10 Fun Facts About the Top 1 Percent
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7. But Have Half the Federal Income Tax Rate Compared to 1980
I have written before that federal income taxes only account for a bout a fifth of the taxes paid in this country, so we shouldn't confuse them with “taxes” in general. Federal income taxes are among the most progressive, meaning that the more you earn, the more you pay.
Nevertheless, because of years of tax cuts targeted at the top — notably the Bush cuts for high earners — the top 1 percent of American households are paying about half the rate that they had to pay in 1980.
8. It's the Top of the Top 1 Percent Making the Real Killing
"We are the 99 percent" fits nicely on bumpersticker — far better than "We are the 99.9 percent." But while the top 1 percent has doubled its share of income over the last 30 years, the top tenth of the top 1 percent have made a real killing. In 1980, this rarified bunch took in 3.4 percent of the nation's income. By 2007, the year before the crash, they were grabbing over 12 percent. Their average incomes, adjusted for inflation to 2008 dollars, had risen from $1.4 million to $7.4 million during the same period.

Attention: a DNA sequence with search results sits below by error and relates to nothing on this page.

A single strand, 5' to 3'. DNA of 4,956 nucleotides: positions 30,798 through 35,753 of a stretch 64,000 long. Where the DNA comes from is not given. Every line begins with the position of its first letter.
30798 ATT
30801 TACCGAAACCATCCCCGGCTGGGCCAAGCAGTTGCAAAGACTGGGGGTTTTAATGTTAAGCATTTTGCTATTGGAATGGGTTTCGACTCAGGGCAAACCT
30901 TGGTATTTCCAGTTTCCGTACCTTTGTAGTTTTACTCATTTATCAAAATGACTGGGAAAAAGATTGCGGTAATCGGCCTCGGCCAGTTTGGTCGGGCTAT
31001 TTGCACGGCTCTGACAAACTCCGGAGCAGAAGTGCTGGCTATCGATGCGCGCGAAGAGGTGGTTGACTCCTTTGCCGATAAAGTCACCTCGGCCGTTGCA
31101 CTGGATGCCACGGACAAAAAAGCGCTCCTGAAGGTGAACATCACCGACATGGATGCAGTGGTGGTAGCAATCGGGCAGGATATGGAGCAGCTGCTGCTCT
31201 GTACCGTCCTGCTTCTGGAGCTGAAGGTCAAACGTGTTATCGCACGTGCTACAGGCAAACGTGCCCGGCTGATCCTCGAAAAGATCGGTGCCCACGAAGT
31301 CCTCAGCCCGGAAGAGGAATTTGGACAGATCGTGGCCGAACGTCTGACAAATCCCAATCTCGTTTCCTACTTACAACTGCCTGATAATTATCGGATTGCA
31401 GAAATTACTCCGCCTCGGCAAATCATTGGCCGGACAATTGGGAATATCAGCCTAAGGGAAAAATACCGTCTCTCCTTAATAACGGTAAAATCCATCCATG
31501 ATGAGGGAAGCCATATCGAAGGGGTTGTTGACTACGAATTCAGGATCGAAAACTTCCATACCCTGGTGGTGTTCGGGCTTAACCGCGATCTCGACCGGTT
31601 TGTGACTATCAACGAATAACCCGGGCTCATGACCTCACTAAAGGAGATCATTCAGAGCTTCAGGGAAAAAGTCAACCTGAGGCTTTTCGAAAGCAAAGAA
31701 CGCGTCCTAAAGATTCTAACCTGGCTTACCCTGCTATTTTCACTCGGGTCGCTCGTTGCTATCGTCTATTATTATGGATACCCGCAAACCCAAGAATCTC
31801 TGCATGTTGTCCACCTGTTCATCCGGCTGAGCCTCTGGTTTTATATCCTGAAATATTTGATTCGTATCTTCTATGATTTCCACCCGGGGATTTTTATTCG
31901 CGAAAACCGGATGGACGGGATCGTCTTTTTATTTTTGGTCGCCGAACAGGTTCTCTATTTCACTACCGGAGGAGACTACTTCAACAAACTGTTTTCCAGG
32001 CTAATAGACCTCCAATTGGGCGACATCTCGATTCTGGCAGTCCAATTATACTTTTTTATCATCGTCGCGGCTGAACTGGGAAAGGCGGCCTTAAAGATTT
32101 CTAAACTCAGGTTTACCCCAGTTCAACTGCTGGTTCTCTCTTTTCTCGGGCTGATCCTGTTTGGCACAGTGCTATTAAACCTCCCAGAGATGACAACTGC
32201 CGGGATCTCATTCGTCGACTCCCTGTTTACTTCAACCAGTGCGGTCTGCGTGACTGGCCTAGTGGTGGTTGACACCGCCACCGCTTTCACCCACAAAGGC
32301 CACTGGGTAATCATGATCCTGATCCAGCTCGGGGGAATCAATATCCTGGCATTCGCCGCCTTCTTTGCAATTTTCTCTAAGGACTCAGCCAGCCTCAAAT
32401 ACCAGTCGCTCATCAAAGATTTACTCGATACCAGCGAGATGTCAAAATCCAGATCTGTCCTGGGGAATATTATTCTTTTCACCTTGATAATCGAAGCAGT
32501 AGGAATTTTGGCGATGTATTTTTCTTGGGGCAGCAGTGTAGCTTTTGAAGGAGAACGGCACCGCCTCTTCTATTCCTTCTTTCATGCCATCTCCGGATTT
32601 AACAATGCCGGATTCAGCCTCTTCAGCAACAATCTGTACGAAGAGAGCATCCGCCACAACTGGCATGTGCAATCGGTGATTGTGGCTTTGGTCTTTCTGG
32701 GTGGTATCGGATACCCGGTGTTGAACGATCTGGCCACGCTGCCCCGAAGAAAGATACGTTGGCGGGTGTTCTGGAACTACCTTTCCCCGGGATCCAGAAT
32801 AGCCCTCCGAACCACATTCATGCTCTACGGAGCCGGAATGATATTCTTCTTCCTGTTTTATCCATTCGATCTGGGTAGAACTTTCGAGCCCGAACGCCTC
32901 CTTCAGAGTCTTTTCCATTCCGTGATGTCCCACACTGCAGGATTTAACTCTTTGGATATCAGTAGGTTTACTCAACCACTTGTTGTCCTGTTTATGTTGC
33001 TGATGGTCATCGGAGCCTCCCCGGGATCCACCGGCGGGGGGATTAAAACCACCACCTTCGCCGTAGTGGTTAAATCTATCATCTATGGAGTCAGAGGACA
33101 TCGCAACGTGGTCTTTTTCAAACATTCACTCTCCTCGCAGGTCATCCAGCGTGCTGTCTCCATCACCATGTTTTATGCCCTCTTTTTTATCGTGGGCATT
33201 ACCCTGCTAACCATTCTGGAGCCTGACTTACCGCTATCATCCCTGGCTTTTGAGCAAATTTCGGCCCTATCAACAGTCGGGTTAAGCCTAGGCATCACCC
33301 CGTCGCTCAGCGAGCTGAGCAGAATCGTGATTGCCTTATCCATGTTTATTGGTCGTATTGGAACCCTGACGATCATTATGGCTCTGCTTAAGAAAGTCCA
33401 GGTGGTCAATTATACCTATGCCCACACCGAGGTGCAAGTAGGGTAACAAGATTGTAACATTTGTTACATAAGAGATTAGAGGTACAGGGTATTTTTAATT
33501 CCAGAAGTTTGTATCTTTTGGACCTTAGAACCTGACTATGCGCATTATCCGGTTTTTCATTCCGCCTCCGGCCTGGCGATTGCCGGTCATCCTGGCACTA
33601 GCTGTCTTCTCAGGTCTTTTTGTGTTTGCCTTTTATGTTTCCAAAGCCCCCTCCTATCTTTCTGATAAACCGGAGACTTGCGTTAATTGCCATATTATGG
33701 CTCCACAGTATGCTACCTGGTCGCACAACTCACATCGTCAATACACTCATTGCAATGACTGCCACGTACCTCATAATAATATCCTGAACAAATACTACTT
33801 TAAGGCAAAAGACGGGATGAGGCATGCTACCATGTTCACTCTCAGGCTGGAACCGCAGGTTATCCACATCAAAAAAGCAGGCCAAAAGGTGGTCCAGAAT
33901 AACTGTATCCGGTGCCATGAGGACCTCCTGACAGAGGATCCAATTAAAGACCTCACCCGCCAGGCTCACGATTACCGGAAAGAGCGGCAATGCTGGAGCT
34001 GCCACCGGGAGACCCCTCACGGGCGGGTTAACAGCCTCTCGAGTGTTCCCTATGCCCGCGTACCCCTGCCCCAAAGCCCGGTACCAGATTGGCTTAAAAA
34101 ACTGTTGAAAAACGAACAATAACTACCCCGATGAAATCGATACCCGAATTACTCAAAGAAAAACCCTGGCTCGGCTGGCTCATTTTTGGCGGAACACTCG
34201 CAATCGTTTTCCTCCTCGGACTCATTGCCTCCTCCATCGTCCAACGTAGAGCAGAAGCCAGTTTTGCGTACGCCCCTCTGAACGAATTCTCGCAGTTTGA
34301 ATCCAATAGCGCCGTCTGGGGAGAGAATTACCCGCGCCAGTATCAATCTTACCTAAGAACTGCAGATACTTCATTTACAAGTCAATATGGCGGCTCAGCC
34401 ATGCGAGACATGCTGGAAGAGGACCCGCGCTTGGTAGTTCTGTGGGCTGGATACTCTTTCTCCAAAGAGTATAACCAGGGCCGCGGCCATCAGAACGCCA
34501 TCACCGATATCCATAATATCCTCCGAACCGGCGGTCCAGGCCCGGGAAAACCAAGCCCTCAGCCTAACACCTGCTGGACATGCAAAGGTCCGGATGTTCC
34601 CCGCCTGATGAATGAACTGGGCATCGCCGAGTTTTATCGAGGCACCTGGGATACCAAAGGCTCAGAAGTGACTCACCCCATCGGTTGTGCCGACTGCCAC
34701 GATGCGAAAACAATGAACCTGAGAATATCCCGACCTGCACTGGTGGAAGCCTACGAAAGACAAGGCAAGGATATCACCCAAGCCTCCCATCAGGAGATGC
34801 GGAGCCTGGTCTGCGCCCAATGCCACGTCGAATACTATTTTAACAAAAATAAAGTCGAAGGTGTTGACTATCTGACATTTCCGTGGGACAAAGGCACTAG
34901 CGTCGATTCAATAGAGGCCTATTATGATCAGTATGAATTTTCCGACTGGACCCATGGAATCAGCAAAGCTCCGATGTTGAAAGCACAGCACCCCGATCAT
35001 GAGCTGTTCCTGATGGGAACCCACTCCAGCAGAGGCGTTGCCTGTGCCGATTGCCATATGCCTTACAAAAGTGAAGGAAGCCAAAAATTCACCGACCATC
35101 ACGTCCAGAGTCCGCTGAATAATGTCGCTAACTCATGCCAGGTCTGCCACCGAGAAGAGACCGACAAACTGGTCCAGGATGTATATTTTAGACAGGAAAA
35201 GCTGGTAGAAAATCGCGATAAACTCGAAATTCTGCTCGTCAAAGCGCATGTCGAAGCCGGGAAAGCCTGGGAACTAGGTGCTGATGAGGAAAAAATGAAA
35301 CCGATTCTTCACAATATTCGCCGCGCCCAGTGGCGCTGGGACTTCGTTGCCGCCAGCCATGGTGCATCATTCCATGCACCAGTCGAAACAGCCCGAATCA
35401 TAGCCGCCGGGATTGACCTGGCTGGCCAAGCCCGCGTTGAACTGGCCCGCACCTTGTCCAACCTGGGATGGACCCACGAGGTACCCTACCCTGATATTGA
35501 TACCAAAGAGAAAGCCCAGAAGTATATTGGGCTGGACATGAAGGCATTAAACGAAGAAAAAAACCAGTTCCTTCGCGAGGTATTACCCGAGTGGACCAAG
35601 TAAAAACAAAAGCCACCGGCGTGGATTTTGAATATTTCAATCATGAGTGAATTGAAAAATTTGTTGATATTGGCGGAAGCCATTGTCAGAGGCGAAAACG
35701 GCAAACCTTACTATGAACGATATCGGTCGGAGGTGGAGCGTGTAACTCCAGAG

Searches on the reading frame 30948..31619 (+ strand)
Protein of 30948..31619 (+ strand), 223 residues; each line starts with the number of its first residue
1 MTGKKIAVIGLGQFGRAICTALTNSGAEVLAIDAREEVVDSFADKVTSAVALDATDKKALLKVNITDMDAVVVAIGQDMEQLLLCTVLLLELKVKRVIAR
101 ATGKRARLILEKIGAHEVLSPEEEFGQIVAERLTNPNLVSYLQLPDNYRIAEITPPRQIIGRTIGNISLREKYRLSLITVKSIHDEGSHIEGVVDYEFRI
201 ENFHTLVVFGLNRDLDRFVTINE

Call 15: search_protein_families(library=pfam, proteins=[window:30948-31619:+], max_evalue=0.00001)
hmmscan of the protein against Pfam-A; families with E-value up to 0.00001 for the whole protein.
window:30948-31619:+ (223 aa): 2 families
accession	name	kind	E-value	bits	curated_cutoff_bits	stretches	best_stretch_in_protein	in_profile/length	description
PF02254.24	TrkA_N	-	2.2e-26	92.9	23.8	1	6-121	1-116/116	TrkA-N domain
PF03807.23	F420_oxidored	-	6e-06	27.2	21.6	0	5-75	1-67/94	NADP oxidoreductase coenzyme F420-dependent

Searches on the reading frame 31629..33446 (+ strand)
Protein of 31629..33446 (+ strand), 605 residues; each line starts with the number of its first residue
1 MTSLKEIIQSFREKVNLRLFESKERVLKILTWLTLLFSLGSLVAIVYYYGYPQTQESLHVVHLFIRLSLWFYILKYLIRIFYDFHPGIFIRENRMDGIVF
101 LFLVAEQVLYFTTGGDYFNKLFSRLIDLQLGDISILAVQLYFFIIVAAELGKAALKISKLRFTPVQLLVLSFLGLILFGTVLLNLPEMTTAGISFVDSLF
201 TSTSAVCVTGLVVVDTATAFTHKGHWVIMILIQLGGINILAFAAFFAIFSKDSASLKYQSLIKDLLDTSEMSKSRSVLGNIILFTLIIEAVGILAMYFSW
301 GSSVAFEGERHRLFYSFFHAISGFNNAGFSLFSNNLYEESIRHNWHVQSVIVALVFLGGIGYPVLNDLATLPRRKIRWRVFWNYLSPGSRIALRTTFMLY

Then there's a tiny group of households in the top 100th of the top 1 percent — just a few hundred families. Their share of the nation's income increased from 1.3 percent in 1980 (an average of $5.4 million in 2008 dollars) to 6 percent in 2007 ($36.4 million).
To put that in perspective, the average income of the bottom 90 percent had barely budged. In 1980, they earned $30,941, and in 2007 — almost 30 years later — they took in $33,666.
9. They Don't Have Crushing Debt Loads
Unfortunately, the data on households with high debt-loads — defined as debt equalling at least 40 percent of income — isn't available for the top 1 percent. But according to EPI, in 2007 fewer than one in 25 of households in the top 10 percent of the distribution had a high debt load, compared to more than one in six households in the bottom 90 percent.
10. Education Is the Big Divide
According to Gallup, educational attainment is “the greatest difference between the wealthiest 1 percent of Americans and everyone else. The Gallup analysis reveals that 72 percent of the wealthiest Americans have a college degree, compared with 31 percent of those in the lower 99 percentiles. Furthermore, nearly half of those in the wealthiest group have postgraduate education, versus 16 percent of all others.” (It's likely that those in the upper reaches of the "99 percent also tend to be educated, but Gallup doesn't break this down further.)
Joshua Holland is an editor and senior writer at AlterNet. He is the author of The 15 Biggest Lies About the Economy: And Everything else the Right Doesn't Want You to Know About Taxes, Jobs and Corporate America . Drop him an email or follow him on Twitter.